Reading List - 2022

This was an unusually hectic year, so this set of reviews will be briefer than usual. Flash reviews, if you will.


Independent People – Halldór Laxness [tr. Brad Leithauser]

Perhaps the whole of the human experience is contained within this epic about a small-time farmer’s rise and fall, brimming with wit and tragedy.

Embassytown – China Mieville

The perfect novel about language and language contact, though it’s so much more than just that – one of the most inventive pieces of sci-fi I’ve ever read.


Imbibe! [revised edition] – David Wondrich

Wondrich’s meticulous research and engaging writing take what could be a dull subject – 19th-century cocktail recipes – and make it immensely satifying to read about.
Note: I’ve started a project to recreate each drink in the book, as close to the original recipe as possible, though I haven’t gotten very far yet.

Debt: The First 5000 Years – David Graeber

I’m not sure if I am fully convinced of Graeber’s theory of debt preceding money and the constant realignment between the two, but this is a fascinating read regardless, with the earliest sections, on social currencies and “everyday communism”, being the most thought-provoking.

The Shaman's Coat – Anna Reid

I’m a sucker for all things North Asia, so how could I resist Reid’s account of her travels in early 2000s Siberia in search of extant shamanic customs? The history aspect of it is definitely no match for Forsyth’s magisterial A History of the Peoples of Siberia, but the personal travelogue is an engaging read.

How to Do Nothing – Jenny Odell

The anti-self-help self-help book, How to Do Nothing is a manifesto for regaining attention in an age of addictive technology, and manages to be both beautifully written and full of actionable ideas.

The Chukchi Bible – Rytgėv (Yuri Rytkheu) [tr. Ilona Yazhbin Chavasse]

Part mythology, part poetic ethnography, part adventure story, part family lore, The Chukchi Bible is a mysterious and beautifully written ode to a fading culture.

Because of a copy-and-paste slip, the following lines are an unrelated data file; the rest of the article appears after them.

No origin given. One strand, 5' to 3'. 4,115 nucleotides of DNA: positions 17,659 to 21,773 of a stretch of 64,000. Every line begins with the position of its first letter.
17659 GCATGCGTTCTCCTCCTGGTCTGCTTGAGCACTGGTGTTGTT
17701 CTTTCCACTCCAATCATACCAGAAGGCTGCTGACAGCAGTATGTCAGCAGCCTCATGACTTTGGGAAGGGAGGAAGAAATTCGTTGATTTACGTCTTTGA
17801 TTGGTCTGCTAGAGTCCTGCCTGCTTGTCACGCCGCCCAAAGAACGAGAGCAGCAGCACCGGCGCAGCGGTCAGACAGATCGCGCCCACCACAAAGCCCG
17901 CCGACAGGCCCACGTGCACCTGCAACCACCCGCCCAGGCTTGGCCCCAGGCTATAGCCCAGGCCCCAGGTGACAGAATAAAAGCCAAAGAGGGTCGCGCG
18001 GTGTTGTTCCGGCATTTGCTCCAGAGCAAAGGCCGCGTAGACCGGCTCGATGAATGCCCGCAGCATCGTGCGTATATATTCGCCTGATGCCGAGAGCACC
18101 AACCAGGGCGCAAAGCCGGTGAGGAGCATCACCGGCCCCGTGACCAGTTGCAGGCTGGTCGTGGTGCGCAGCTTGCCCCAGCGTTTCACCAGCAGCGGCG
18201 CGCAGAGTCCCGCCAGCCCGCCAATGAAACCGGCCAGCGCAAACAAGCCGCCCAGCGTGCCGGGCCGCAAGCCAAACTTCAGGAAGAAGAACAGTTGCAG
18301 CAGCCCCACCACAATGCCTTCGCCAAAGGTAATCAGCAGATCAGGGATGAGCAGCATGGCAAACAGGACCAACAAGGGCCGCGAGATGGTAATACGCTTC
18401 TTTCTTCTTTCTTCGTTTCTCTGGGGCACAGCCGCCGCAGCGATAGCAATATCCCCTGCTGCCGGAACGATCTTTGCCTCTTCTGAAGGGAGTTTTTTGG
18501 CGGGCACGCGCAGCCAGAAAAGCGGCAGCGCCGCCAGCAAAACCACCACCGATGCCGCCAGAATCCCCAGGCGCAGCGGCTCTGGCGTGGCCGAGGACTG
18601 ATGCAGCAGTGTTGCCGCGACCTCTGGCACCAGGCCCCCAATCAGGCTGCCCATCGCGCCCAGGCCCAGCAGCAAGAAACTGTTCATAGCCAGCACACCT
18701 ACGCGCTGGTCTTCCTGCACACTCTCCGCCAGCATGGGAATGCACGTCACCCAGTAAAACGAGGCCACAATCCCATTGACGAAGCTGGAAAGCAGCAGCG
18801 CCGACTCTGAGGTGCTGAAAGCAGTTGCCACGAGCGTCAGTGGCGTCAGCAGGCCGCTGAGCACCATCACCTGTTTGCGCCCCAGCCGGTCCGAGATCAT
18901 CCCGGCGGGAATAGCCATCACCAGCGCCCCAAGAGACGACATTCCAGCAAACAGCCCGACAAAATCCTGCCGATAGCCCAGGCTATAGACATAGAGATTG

The Dispossessed – Ursula K. Le Guin

I don’t know why it’s taken me this long to read this classic of science fiction, with an extraordinary portrayal of an anarchist “ambiguous utopia”. I just wish the whole thing didn’t unravel with an unsatisfying deus ex machina ending.


Why Fish Don't Exist – Lulu Miller

Without spoiling too much, I will say that this is a brilliantly written account of one man’s quixotic scientific journey and the lengths that he would go to to achieve his vision, interspersed with a touching personal memoir.

Sippin' Safari [10th anniversary edition] – Jeff "Beachbum" Berry

What Wondrich does for classic American cocktails, Berry does for tiki. Sippin’ Safari is a fun romp through the world of tropical drinks, but I found the structure of it to be a little unfocused, lacking a clear through-line.

Telluria – Vladimir Sorokin [tr. Max Lawton]

A kaleidoscopic collection of 50 linked micro-stories, all set in a bizarre future of feudal states, human-animal hybrids and super-drugs. I have to give Sorokin credit for his profoundly imaginative world-building, but each chapter being told from a completely new perspective robs it of any sense of real narrative progression.

A Sociolinguistic History of Scotland – Robert McColl Millar

An expertly written work of sociolinguistics that crams centuries of history of usage of Scotland’s two autochtonous languages – Scots and Gaelic – into a slender tome, ultimately striking a critical yet hopeful tone about the prospect of preserving Scotland’s linguistic heritage.

Language and Symbolic Systems – Yuen Ren Chao

Why read a 60s linguistics textbook? In part because Chao, a pioneer of Chinese linguistics, writes in beautifully fluid and conversational way, and in part because this book reflects his own interests more than anything else, and so features incredibly forward-thinking chapters on sociolinguistics, information theory, and even language technology.


Elements of Clojure – Zachary Tellman

Unfortunately the more Clojure-heavy parts of the book were lost on me (it’s been a while), but I particularly enjoyed the Names chapter, a deep and philosophically interesting exploration of naming in software.

The Truth and Other Stories – Stanislaw Lem [tr. Antonia Lloyd-Jones]

This collection of previously-untranslated stories by Lem was hit-and-miss. Highlights: “Invasion from Aldebaran”, “The Friend”, “The Hammer”, “One Hundred and Thirty-Seven Seconds” (the latter particular timely in the age of GPT-3…) .

The Winter Queen – Boris Akunin [tr. Andrew Bromfield]

A page-turner of a historical mystery-thriller that somehow just doesn’t feel satisfying at the end.

Here I Am – Jonathan Safran Foer

Safran Foer’s trademark wit is still there, but it just didn’t hit me emotionally the way his first two novels did.

The Routledge Handbook of Language Revitalization – ed. Leanne Hinton, Leena Huss and Gerald Roche

What it says on the tin. Part 1 is mostly theoretical essays about topics in language revitalization. Part 2, which I personally found more interestings, consists of myriad case studies from around the world.


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